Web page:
The Gothic novels were known to have an influence on the people indicating their craze for ‘Goth’ and ‘Gore’. The setting of such novels was mostly based on haunted castles as well as medieval ruins. A number of Gothic novels have been written since the year 1764 while displaying the highly ‘indispensable’ features. For this purpose, the researcher has picked up some of the most important features of Gothic fiction. Hence, the recent document attempts to describe the specified Gothic qualities and review of the different Gothic works in the light of these qualities. A brief account of features is as follows:
To stir up a reader’s melancholic feeling and compassion, the female characters in the Gothic fiction frequently encounter incidents that are wholly responsible for leaving them crying, swooning, panicking, and horrified. Besides, a female character, that is full of loneliness, thoughtfulness, and oppression, is very frequently the major figure for nearly the bulk of a Gothic novel. So her intense grief and troubles become not only more pronounced but also the focus of heed. For example the heroine Monimia’s sufferings in Tobias George Smollet’s Gothic masterpiece Ferdinand Count Fathom (1753), after becoming victim to the evil desires of the monstrous natured protagonist Fathom. In this respect, a Gothic work is essentially a ‘dark’ presentation of a woman’s miseries as well as sufferings.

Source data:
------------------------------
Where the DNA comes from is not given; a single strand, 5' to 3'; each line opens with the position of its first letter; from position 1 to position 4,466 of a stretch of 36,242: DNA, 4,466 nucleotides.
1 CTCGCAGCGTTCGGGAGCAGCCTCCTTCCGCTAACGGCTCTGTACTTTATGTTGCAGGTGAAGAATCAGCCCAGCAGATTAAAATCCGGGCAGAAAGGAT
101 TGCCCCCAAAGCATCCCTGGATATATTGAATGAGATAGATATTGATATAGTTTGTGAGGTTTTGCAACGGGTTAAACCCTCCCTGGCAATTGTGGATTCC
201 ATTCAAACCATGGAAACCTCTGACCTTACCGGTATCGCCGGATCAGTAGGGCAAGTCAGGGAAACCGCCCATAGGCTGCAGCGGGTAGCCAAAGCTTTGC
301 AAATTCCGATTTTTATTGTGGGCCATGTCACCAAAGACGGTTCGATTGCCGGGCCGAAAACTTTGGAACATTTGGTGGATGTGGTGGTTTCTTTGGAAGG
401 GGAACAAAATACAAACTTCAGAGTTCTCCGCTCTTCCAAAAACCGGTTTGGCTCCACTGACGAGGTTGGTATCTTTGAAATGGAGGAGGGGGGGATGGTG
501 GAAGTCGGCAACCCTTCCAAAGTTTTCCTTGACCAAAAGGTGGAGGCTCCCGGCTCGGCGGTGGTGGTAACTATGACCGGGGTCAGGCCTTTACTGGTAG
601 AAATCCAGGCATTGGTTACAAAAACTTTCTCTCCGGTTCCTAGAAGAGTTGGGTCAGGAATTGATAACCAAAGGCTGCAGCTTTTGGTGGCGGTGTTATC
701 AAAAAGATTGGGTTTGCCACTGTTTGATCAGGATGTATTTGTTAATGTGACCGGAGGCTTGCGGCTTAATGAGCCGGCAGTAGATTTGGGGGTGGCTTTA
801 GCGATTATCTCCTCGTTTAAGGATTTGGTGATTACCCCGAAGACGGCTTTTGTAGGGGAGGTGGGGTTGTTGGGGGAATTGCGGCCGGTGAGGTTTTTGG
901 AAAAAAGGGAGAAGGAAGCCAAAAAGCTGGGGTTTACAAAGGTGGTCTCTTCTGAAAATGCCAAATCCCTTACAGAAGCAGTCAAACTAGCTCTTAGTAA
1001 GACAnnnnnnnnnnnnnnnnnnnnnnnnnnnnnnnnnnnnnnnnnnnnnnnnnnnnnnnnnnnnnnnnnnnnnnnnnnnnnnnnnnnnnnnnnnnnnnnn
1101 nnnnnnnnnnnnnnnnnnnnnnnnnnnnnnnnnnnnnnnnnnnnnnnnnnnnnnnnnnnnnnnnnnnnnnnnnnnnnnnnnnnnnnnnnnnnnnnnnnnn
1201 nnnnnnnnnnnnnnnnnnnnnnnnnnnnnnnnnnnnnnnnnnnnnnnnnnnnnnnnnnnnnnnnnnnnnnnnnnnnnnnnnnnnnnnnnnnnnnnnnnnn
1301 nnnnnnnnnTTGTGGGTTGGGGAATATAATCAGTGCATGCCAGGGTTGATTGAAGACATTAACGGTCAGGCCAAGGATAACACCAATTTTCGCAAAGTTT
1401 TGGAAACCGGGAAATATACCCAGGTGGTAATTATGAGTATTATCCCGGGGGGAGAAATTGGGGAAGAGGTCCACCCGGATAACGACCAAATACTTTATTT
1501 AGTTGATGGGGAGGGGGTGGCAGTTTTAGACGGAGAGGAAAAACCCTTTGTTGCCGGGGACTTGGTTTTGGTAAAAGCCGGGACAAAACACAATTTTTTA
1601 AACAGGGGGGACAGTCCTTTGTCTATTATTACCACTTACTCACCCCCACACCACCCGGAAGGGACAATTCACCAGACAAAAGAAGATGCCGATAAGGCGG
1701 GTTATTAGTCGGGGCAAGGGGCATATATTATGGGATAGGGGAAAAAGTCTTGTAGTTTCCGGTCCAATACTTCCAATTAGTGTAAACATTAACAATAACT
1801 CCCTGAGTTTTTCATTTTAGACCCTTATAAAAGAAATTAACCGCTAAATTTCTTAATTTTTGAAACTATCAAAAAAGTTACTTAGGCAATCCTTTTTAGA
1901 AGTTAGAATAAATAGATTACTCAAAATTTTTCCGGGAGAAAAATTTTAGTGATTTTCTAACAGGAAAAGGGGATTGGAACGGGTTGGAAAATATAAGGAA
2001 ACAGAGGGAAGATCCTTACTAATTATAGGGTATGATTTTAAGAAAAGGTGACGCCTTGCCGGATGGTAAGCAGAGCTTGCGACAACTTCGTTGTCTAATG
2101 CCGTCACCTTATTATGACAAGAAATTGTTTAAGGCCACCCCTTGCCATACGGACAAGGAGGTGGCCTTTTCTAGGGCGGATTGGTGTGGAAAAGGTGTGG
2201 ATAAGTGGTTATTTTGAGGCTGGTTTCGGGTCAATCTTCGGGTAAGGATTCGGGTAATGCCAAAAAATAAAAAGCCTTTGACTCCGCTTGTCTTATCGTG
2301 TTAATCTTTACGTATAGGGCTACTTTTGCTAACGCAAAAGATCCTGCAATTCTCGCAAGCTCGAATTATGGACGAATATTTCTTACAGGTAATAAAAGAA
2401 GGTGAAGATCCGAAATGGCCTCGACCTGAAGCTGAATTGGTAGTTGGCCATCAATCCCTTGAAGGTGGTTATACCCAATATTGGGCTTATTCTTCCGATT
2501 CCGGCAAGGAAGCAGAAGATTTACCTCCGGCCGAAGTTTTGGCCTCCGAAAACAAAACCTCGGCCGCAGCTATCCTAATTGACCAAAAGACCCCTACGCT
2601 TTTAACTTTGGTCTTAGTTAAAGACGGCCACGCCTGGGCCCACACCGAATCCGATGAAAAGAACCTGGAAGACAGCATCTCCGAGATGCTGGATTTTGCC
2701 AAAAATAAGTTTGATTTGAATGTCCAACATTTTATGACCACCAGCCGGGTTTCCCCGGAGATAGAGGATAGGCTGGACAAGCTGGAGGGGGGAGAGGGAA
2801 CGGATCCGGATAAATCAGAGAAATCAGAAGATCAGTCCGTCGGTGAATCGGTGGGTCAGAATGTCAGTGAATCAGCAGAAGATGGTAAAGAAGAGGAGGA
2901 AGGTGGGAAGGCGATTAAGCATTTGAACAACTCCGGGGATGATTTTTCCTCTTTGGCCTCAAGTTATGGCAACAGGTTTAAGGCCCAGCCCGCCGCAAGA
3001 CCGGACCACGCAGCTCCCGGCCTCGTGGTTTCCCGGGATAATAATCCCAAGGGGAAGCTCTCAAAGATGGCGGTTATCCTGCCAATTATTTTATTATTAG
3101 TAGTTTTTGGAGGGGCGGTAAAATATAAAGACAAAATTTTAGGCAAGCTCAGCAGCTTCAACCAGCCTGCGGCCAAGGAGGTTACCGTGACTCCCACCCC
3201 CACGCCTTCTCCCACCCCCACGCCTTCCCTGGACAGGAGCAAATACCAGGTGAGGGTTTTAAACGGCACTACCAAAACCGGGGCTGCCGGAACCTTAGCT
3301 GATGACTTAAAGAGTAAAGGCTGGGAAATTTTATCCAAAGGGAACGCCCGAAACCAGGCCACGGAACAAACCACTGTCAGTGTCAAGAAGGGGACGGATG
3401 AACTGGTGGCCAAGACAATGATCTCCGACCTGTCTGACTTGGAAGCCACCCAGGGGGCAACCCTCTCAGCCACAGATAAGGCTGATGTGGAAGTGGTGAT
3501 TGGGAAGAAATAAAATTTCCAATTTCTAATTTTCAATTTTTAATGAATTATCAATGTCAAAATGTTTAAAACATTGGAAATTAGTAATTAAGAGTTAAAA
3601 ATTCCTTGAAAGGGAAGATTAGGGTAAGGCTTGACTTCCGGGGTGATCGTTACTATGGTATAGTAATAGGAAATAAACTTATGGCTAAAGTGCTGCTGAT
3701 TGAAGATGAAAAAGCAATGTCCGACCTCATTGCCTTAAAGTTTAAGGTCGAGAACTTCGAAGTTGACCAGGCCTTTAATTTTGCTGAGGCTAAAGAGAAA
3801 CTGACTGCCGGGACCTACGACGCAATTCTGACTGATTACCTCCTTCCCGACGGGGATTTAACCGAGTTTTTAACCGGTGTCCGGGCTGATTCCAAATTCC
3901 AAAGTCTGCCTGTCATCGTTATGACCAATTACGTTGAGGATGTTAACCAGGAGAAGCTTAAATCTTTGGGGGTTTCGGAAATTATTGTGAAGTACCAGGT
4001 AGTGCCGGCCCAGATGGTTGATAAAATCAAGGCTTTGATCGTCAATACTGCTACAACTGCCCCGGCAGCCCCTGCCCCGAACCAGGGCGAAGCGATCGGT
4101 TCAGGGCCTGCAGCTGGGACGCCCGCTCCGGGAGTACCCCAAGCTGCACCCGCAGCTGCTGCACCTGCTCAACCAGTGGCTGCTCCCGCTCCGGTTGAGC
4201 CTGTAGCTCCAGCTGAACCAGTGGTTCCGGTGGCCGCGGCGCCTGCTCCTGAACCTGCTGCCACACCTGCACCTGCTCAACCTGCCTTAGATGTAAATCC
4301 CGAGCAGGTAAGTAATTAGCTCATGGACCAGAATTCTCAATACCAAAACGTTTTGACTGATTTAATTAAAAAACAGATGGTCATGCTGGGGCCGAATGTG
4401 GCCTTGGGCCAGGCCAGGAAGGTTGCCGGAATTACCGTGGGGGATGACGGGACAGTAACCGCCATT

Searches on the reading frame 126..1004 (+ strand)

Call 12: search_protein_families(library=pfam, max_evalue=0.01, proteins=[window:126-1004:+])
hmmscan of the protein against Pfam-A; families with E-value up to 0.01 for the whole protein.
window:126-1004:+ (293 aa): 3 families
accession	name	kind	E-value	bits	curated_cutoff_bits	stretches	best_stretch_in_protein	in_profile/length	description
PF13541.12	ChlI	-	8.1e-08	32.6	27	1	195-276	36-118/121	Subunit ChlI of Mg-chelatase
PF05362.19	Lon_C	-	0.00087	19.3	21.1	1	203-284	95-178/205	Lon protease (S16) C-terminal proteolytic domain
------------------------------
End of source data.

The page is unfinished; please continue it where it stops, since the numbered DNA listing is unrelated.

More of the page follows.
It happens in such situations that one or two of the male characters, that possess authority as a ruler, father, guardian or monster demand one or more of the maiden characters to do something ‘unbearable’. For example, they may be forced to marry someone they strongly dislike. In Frankenstein, e.g., the monster expresses his affection for the housemaid Justine but she reacted towards him with hatred and disgust. Therefore, she becomes a victim to the monster’s cruelty and is put to death for nothing. In the same way, the heroine Elizabeth was strangled to death by the same ghastly creature. A female character in a Gothic novel may also be ordered to commit a grave offence or crime or become a victim to some evil desires of tyranny.